The Link Between Migraine Headache and Neck Pain

Should you frequently have neck discomfort throughout a migraine attack, you might question if it is an indication of some thing serious, or even not really a migraine whatsoever.

“Although there might be other underlying causes of neck discomfort that is included with headaches, it’s a typical characteristic of migraines,” states Sandhya Kumar, MD, a specialist which specializes in headaches at Wake Forest Baptist Health in Winston Salem, New York.

It is also feasible for neck discomfort to become connected with various kinds of headache apart from migraine, states Dr. Kumar.

If you are unsure in case your neck discomfort is really a associated with your migraine attacks, or maybe the discomfort is actually causing your headache, keep studying for more information about how exactly neck discomfort and mind discomfort are linked.

Is Neck Discomfort an indicator of Migraine?

Neck discomfort may be one of many signs and symptoms familiar with migraine, and also the neck discomfort is frequently within the same side because the headache, states Kumar. “So, if an individual includes a right-sided headache throughout the migraine attack, they’re going to have neck discomfort and tightness within the right side from the neck,” she states.

“Neck discomfort in migraine is particularly common in individuals with chronic migraine,” states Kumar. Chronic migraine is really a headache occurring on 15 or even more days each month in excess of three several weeks, based on the Worldwide Headache Society.

“Almost 80 % of individuals with chronic migraine may have neck discomfort being an connected symptom,” states Kumar.

There’s some debate about whether neck discomfort triggers a migraine attack or perhaps is an indicator. Research printed in 2018 within the Journal of Headache and Discomfort used electromyography to determine activity within the trapezius muscle (the big back muscle that extends from the rear of the mind and neck towards the shoulders) during rest, mental stress, and exercise in individuals with migraine in contrast to individuals with other kinds of headaches. Investigators figured that neck discomfort was much more likely an indicator of migraine than the usual trigger.

Should you frequently have neck discomfort throughout a migraine attack, you might question if it is an indication of some thing serious, or even not really a migraine whatsoever.

“Although there might be other underlying causes of neck discomfort that is included with headaches, it’s a typical characteristic of migraines,” states Sandhya Kumar, MD, a specialist which specializes in headaches at Wake Forest Baptist Health in Winston Salem, New York.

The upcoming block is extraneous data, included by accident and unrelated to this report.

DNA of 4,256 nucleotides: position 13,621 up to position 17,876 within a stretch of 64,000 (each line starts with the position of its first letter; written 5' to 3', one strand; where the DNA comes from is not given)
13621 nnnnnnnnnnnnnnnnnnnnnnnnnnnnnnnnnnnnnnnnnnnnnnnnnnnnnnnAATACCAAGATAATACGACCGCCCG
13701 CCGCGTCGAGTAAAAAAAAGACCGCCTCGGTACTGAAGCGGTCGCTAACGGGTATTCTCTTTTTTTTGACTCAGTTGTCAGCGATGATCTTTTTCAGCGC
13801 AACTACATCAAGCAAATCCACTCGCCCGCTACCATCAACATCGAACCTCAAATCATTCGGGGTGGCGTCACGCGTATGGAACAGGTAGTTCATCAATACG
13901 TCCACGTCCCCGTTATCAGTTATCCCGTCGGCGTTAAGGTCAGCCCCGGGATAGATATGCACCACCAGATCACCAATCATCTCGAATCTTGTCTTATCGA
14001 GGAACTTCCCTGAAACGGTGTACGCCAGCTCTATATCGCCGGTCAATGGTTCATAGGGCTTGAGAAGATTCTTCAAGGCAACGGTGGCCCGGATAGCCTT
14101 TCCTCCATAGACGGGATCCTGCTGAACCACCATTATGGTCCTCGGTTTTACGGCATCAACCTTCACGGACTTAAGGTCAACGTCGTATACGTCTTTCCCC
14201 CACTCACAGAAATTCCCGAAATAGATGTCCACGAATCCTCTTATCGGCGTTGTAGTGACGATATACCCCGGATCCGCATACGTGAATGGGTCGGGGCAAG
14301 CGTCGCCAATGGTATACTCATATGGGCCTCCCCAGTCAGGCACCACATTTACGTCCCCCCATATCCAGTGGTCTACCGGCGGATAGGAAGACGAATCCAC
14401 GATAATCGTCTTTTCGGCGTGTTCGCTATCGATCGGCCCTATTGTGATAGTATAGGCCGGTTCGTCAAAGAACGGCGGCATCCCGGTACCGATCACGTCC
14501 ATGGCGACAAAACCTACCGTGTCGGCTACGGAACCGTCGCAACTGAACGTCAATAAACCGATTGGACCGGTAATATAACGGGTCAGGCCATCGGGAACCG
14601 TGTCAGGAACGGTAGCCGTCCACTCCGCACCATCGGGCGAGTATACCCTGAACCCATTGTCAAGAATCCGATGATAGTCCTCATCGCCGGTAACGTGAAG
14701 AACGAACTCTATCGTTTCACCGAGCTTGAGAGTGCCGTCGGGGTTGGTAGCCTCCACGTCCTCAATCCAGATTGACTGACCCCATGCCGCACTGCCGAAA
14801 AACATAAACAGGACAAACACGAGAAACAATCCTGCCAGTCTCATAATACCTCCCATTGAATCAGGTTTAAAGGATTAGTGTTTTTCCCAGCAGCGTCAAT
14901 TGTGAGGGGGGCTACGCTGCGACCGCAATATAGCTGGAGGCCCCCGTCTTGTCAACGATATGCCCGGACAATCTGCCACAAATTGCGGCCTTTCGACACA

It is also feasible for neck discomfort to become connected with various kinds of headache apart from migraine, states Dr. Kumar.

If you are unsure in case your neck discomfort is really a associated with your migraine attacks, or maybe the discomfort is actually causing your headache, keep studying for more information about how exactly neck discomfort and mind discomfort are linked.

Is Neck Discomfort an indicator of Migraine?

Neck discomfort may be one of many signs and symptoms familiar with migraine, and also the neck discomfort is frequently within the same side because the headache, states Kumar. “So, if an individual includes a right-sided headache throughout the migraine attack, they’re going to have neck discomfort and tightness within the right side from the neck,” she states.

“Neck discomfort in migraine is particularly common in individuals with chronic migraine,” states Kumar. Chronic migraine is really a headache occurring on 15 or even more days each month in excess of three several weeks, based on the Worldwide Headache Society.

“Almost 80 % of individuals with chronic migraine may have neck discomfort being an connected symptom,” states Kumar.

There’s some debate about whether neck discomfort triggers a migraine attack or perhaps is an indicator. Research printed in 2018 within the Journal of Headache and Discomfort used electromyography to determine activity within the trapezius muscle (the big back muscle that extends from the rear of the mind and neck towards the shoulders) during rest, mental stress, and exercise in individuals with migraine in contrast to individuals with other kinds of headaches. Investigators figured that neck discomfort was much more likely an indicator of migraine than the usual trigger.

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